"On paper, it was my worst season," Dewey said. "There were a lot of positives that came out of that season."

That included stunning heavily-favored Butler in the Region VI Tournament while coming within a second of advancing to the regional finals by knocking off current NJCAA national champion Barton County in the regional semifinals. One of the players that Dewey coached on that team, Mohamed Diarra, was a key player that helped North Carolina State make a dramatic run to the NCAA Final Four this past March.

"On paper, it wasn't a great year from the outside in, but from what I know from how those kids came together and embraced chaos with people telling them all the things they couldn't do, we all grew together," Dewey said. "I grew as a coach. My coaching staff grew up a lot that season."

Dewey most recently has been an assistant coach at Texas A&M-Corpus Christi, working under Steve Lutz who moved on to Western Kentucky and hired Plona last year before moving on to accept the position at Oklahoma State. Lutz led both programs to conference tournament titles and NCAA tournaments with Dewey on the staff for a Corpus Christi team that earned an 'First Four' win in the 2023 tournament earning the Islanders a match-up with Alabama in Birmingham two days later.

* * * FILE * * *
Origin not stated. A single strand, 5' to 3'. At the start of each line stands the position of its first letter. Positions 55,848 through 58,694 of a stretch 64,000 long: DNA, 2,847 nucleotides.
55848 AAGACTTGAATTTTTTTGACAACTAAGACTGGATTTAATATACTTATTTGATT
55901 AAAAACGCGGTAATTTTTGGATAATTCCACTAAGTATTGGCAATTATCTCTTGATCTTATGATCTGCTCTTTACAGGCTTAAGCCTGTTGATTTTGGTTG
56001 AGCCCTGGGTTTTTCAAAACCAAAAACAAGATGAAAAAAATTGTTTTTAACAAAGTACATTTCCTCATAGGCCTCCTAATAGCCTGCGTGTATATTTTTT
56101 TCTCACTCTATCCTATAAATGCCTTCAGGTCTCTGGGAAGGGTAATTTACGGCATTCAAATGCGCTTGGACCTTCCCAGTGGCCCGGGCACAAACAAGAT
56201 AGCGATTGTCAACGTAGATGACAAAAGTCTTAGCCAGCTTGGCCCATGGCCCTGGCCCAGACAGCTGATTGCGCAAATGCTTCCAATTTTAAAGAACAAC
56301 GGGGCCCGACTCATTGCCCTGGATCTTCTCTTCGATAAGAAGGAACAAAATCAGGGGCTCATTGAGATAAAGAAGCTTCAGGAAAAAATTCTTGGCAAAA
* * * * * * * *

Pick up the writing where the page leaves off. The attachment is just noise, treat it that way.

It was in that NCAA Tournament game that Dewey had a realization.

"We're playing in that packed 15,000-seat arena during the NCAA Tournament. I sat there and realized that atmosphere is no different than when the Hellyer Center gets rocking when Indian Hills gets rolling," Dewey said. "Sitting over there on that bench when this place is packed feels exactly the same as it does playing at packed house against Duke at Cameron Indoor Stadium. That's what I try to tell the guys. Warrior fans give us a home-court advantage that is like no other place in the country."

Dewey plans on hitting the ground running putting together another Indian Hills team capable of challenging for a national title with a challenging schedule set to prepare the Warriors for a potential returning to Hutchinson, Kansas in March. Dewey acknowledged that putting a team together has become more difficult with the ongoing movement of players through the transfer portal.

"I'd be lying if I said I wasn't already out there doing some recruiting before I even got the job," Dewey said. "That's non-stop. It's 24 hours. Scheduling, recruiting and making sure these kids that are with the program have what they need to move on are my most important priorities right now.

"This is the second time I've come back to a college or university I've worked at previously. Something I value and something I take pride in are the relationships I've built over the years. My old college coach still calls me to check in to see how my old college teammates are doing. It's all about relationships at the end of the day. I walked back in here and saw so many people I knew from my three years that I was part of this school. It's those relationships that provide the support to make Indian Hills basketball successful."

— Scott Jackson can be reached at Follow him on Twitter@CourierScott.